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Maddow Defendants File Reply Brief in Support of Anti-SLAPP Motion

Rachel Maddow and the related NBC defendants today filed their reply brief in support of their anti-SLAPP motion. After initially arguing that the plaintiffs’ opposition had failed to respond to the majority of their arguments, they address the two attacks on the statute – that it violates the Home Rule and is inapplicable in federal court. Defendants first argue that the Home Rule and its legislative history “are devoid of any indication that Congress intended to prohibit the Council from enacting legislation that conferred substantive rights on defendants that are targeted with meritless litigation as a result of speaking on …

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3M Argues Interlocutory Appeal Must Be Dismissed; Statute Does Not Confer Immunity

3M today filed its reply brief in support of its motion to dismiss the Davis defendants appeal. 3M’s tight and focused argument is: (a) denials of motions to dismiss are generally not immediately reviewable; (b) that general rule is subject to limited exceptions when the motion involves immunity from trial; but (c) the anti-SLAPP statute does not provide any such support for the proposition that the statute was intended to provide immunity from trial. Last month, of course, the Davis defendants and the District of Columbia argued in opposition to 3M’s motion that the legislative history of the anti-SLAPP statute …

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Davis Defendants’ Reply Brief Asserts That Court Must Grant Anti-SLAPP Motion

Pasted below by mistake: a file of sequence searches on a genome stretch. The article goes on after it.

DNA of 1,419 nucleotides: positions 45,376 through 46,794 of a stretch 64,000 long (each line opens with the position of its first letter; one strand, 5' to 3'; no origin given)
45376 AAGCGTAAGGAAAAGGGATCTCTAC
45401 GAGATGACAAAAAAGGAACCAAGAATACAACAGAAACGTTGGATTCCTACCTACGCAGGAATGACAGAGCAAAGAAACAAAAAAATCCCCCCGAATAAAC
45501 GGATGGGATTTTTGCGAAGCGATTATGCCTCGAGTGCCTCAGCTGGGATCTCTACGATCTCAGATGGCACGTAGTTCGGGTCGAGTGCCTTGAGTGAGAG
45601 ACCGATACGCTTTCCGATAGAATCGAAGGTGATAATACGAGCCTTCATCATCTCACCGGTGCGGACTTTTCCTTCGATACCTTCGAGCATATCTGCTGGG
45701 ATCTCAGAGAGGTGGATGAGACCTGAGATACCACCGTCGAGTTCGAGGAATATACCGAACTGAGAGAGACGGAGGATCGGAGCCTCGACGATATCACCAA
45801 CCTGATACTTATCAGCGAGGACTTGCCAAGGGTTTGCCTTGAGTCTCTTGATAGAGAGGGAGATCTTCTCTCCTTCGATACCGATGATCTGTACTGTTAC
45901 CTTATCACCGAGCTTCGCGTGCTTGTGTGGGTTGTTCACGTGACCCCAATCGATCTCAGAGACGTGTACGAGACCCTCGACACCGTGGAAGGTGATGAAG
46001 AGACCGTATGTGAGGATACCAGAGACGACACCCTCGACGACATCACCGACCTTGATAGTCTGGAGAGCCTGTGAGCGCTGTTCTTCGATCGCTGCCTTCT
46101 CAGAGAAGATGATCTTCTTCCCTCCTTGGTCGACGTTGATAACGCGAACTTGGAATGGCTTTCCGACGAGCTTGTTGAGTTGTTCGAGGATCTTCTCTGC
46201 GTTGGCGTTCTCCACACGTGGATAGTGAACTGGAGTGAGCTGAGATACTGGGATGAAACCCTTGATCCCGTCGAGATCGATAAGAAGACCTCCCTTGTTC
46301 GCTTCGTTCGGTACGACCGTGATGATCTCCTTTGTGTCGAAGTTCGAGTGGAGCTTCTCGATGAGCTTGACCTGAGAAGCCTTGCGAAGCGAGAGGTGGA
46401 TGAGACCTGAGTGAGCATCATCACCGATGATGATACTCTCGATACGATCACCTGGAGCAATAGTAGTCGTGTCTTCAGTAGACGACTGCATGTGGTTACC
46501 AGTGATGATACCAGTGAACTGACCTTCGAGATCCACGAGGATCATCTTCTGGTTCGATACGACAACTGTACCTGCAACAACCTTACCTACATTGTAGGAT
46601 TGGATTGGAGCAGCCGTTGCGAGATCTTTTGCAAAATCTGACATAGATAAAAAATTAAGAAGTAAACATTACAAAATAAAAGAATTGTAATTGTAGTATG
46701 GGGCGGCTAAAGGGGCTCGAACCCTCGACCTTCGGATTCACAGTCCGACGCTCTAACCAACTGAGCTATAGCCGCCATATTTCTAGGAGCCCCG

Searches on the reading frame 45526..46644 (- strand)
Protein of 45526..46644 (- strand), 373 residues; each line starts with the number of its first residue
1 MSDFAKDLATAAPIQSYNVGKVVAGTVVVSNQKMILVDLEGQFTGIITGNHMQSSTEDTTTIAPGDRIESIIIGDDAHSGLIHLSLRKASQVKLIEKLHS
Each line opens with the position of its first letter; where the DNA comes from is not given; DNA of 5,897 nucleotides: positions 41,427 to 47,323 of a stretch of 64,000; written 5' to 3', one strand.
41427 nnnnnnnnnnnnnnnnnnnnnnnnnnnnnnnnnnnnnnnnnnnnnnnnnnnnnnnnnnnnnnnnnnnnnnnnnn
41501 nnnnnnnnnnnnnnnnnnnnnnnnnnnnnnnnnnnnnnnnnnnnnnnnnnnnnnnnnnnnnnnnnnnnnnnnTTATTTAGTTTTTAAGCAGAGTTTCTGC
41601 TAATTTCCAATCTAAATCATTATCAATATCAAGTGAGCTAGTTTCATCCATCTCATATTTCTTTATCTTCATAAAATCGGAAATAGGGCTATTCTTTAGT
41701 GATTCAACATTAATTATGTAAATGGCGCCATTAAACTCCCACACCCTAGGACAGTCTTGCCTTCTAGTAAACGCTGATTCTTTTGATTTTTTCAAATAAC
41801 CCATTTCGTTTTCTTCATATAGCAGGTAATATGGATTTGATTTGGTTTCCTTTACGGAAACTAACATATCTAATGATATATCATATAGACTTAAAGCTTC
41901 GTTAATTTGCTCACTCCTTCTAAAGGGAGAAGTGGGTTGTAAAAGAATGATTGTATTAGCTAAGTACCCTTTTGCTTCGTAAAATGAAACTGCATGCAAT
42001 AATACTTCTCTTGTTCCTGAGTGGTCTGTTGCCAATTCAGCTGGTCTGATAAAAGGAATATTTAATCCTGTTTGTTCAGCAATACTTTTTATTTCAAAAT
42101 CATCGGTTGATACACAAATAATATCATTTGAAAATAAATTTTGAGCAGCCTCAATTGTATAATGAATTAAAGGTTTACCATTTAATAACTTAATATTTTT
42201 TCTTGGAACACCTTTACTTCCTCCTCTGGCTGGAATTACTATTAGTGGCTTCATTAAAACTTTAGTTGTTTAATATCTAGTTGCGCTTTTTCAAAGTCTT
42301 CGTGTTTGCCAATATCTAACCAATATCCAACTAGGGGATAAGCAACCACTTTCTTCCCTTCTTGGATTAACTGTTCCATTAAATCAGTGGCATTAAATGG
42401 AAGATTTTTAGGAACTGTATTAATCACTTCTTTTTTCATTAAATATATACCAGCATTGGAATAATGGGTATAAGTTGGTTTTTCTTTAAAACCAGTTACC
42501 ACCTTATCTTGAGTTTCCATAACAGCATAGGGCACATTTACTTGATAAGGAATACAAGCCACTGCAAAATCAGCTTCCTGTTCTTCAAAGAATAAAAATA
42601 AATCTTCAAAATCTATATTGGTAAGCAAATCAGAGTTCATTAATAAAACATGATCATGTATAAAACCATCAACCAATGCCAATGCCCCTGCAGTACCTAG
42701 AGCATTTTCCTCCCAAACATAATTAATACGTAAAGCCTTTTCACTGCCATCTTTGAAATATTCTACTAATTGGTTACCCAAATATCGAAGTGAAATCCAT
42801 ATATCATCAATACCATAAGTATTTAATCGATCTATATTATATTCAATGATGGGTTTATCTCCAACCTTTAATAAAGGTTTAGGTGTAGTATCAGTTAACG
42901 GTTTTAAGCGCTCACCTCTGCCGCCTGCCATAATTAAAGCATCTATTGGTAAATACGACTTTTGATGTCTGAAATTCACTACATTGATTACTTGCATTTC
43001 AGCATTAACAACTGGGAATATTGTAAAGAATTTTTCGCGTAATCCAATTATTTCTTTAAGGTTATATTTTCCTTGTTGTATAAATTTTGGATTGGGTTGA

The Davis defendants today filed their reply brief in support of their motion to dismiss the 3M Complaint. The reply brief directly responds to 3M’s argument that the anti-SLAPP statute is not applicable because the speech at issue did not concern a matter of “public concern,” but was instead directed primarily toward a private commercial interest. According to the Davis defendants, 3M’s argument fails because it never identified any commercial interest of Davis toward which the statements were directed and because, in the view of the Davis defendants, the statements “on their face involved matters of public interest as defined …

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Dean v. NBC Defendants Argue Statute is Constitutional and Does Not Violate Home Rule

On the same day the plaintiff in the 3M v. Boulter moved to strike the anti-SLAPP motion filed by the Davis defendants on the basis that the statute violates the DC Home Rule, the defendants in the Dean v. NBC Universal case filed their reply brief, responding to the same argument in the plaintiffs’ opposition. According to the defendants, the opposition brief does not respond to the arguments made by the defendants in their opening brief, but instead distorts and mischaracterizes the relevant facts. While the plaintiff repeatedly argued that Maddow failed to include “material quotes” from Dean’s statement, the …